Guannan Chen (Bath)
Algorithms for Hamiltonian Simulation and Optimal Control

The precision and efficiency of quantum simulations and controls are vital for the advancement of quantum technologies. This talk presents three recent developments in algorithms for quantum spin systems and broader Hamiltonian systems. Firstly, we introduce a fourth-order Magnus-based algorithm for simulating many-body systems under the presence of highly-oscillatory time-dependent pulses. These integrators achieve high accuracy despite taking large time-steps, which corresponds to faster computation on classical computers and shorter circuit depths on quantum computers, making our algorithm a suitable candidate on near-term quantum devices.  Secondly, we introduce a method for optimal control of spins utilizing analytical first derivatives and approximation of second derivative using Gauss–Newton method, facilitating efficient quantum gate design. Finally, we discuss a novel iterative linearization approach for solving nonlinear dispersive equations, ensuring the preservation of structural properties such as the L2 norm, momentum, and Hamiltonian energy.
Blazej Ruba (Copenhagen)
Coherent state quantization and SU(2)-equivariant quantum channels

Spin-coherent states are certain vectors in irreducible representations of SU(2) possessing remarkable semiclassical properties. They can be used to devise a quantization scheme, relating operators on representations to functions on the Riemann sphere. The role of the Planck's constant in this approximation is played by the inverse of the spin parameter. After discussing this quantization, I will show how one can use it to analyze quantum channels equivariant under SU(2) symmetry.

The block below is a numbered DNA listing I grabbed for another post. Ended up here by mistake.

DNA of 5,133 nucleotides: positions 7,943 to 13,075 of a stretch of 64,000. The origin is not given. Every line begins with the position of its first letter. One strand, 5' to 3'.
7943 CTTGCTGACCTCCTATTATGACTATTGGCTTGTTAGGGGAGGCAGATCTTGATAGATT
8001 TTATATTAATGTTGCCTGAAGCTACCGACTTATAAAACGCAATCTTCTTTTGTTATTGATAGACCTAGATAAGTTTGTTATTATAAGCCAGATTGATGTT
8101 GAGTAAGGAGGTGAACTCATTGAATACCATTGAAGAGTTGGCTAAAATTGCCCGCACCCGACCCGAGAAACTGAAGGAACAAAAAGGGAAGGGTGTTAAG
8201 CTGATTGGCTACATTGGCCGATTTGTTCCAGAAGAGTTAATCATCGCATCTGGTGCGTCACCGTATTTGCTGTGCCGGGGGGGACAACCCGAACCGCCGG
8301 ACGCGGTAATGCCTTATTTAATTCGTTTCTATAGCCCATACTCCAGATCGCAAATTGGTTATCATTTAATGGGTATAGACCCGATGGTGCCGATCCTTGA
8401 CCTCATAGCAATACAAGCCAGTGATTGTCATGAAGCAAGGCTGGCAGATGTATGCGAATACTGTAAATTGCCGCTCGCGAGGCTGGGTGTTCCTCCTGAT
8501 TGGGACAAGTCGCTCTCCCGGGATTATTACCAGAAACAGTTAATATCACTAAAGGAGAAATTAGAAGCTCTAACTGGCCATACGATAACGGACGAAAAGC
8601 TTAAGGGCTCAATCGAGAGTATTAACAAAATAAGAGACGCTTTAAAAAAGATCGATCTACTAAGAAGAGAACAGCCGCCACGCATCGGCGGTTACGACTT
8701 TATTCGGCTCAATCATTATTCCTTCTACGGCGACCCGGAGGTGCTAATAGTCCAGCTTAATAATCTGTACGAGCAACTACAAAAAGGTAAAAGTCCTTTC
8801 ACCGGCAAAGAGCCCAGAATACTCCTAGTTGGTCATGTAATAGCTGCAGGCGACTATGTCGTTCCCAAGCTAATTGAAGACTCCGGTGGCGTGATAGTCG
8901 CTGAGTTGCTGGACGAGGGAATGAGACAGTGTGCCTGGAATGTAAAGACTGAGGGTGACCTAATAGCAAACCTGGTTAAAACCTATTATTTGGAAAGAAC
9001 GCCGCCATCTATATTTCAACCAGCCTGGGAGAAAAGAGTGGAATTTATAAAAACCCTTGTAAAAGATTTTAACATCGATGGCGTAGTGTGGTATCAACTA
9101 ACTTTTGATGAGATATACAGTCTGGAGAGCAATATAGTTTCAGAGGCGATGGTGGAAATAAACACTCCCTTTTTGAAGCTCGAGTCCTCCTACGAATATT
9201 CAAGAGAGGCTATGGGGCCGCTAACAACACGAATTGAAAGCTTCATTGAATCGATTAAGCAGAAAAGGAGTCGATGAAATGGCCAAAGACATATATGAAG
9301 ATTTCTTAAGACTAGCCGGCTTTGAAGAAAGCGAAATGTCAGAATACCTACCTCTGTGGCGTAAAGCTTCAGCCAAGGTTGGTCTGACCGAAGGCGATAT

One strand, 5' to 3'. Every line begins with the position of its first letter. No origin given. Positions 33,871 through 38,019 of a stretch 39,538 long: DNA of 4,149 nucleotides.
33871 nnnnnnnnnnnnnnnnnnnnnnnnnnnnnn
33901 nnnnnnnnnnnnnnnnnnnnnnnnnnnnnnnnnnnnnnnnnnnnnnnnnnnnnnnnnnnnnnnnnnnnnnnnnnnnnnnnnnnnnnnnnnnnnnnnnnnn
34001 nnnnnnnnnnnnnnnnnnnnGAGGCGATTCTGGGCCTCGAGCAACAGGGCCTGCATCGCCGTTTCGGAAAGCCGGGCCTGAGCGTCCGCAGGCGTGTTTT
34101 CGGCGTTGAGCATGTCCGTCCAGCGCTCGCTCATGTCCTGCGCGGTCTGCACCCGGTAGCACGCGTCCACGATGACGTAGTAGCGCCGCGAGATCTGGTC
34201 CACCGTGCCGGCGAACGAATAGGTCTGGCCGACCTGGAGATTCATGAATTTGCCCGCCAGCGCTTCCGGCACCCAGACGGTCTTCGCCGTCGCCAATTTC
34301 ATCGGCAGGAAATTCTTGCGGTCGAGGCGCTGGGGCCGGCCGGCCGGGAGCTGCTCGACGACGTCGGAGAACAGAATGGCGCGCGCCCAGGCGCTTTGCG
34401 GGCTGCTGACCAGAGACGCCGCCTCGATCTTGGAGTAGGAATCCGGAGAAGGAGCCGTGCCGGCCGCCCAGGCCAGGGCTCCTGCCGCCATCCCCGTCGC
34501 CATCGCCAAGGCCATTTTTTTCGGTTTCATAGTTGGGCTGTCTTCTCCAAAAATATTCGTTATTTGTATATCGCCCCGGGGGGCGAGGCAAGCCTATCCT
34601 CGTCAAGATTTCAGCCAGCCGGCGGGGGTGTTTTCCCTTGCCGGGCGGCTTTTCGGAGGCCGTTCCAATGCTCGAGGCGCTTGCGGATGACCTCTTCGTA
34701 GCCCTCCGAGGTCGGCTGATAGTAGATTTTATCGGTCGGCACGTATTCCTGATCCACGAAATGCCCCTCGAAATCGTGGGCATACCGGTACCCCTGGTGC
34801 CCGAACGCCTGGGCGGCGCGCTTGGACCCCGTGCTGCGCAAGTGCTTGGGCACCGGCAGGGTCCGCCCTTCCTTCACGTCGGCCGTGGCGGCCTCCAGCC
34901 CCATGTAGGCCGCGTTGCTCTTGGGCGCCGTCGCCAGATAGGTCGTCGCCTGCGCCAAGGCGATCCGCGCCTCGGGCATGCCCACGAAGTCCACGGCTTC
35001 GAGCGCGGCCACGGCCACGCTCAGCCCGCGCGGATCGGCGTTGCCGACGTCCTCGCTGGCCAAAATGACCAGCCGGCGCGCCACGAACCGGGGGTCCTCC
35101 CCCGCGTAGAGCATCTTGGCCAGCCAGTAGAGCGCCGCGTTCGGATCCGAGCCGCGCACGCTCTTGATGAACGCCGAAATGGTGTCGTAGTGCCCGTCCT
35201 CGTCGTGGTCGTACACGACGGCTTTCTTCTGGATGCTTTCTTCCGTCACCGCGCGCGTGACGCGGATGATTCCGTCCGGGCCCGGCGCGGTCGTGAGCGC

talk postponed

Benjamin Alvarez (Toulon)

talk postponed Markus Heinrich (Düsseldorf)

Sem­in­ar Pro­gram / Past Semesters

Benjamin Hinrichs (Paderborn)
An (Almost) Ballistic Lieb­-Robinson Bound for Interacting Fermions


Simon Becker (ETH Zürich)
Mathematics of magic angles

Magic angles are a hot topic in condensed matter physics: when two sheets of graphene are twisted by those angles the resulting material is superconducting. I will present a very simple operator whose spectral properties are thought to determine which angles are magical. It comes from a 2019 PR Letter by Tarnopolsky--Kruchkov--Vishwanath. The mathematics behind this is an elementary blend of representation theory (of the Heisenberg group in characteristic three), Jacobi theta functions and spectral instability of non-self-adjoint operators (involving Hörmander's bracket condition in a very simple setting). Recent mathematical progress also includes the proof of existence of generalized magic angles and computer assisted proofs of existence of real ones (Luskin--Watson, 2021).  The results will be illustrated by colourful numerics which suggest many open problems (joint work with  M Embree, J Wittsten, M Zworski 2020 and T Humbert, M Zworski 2022).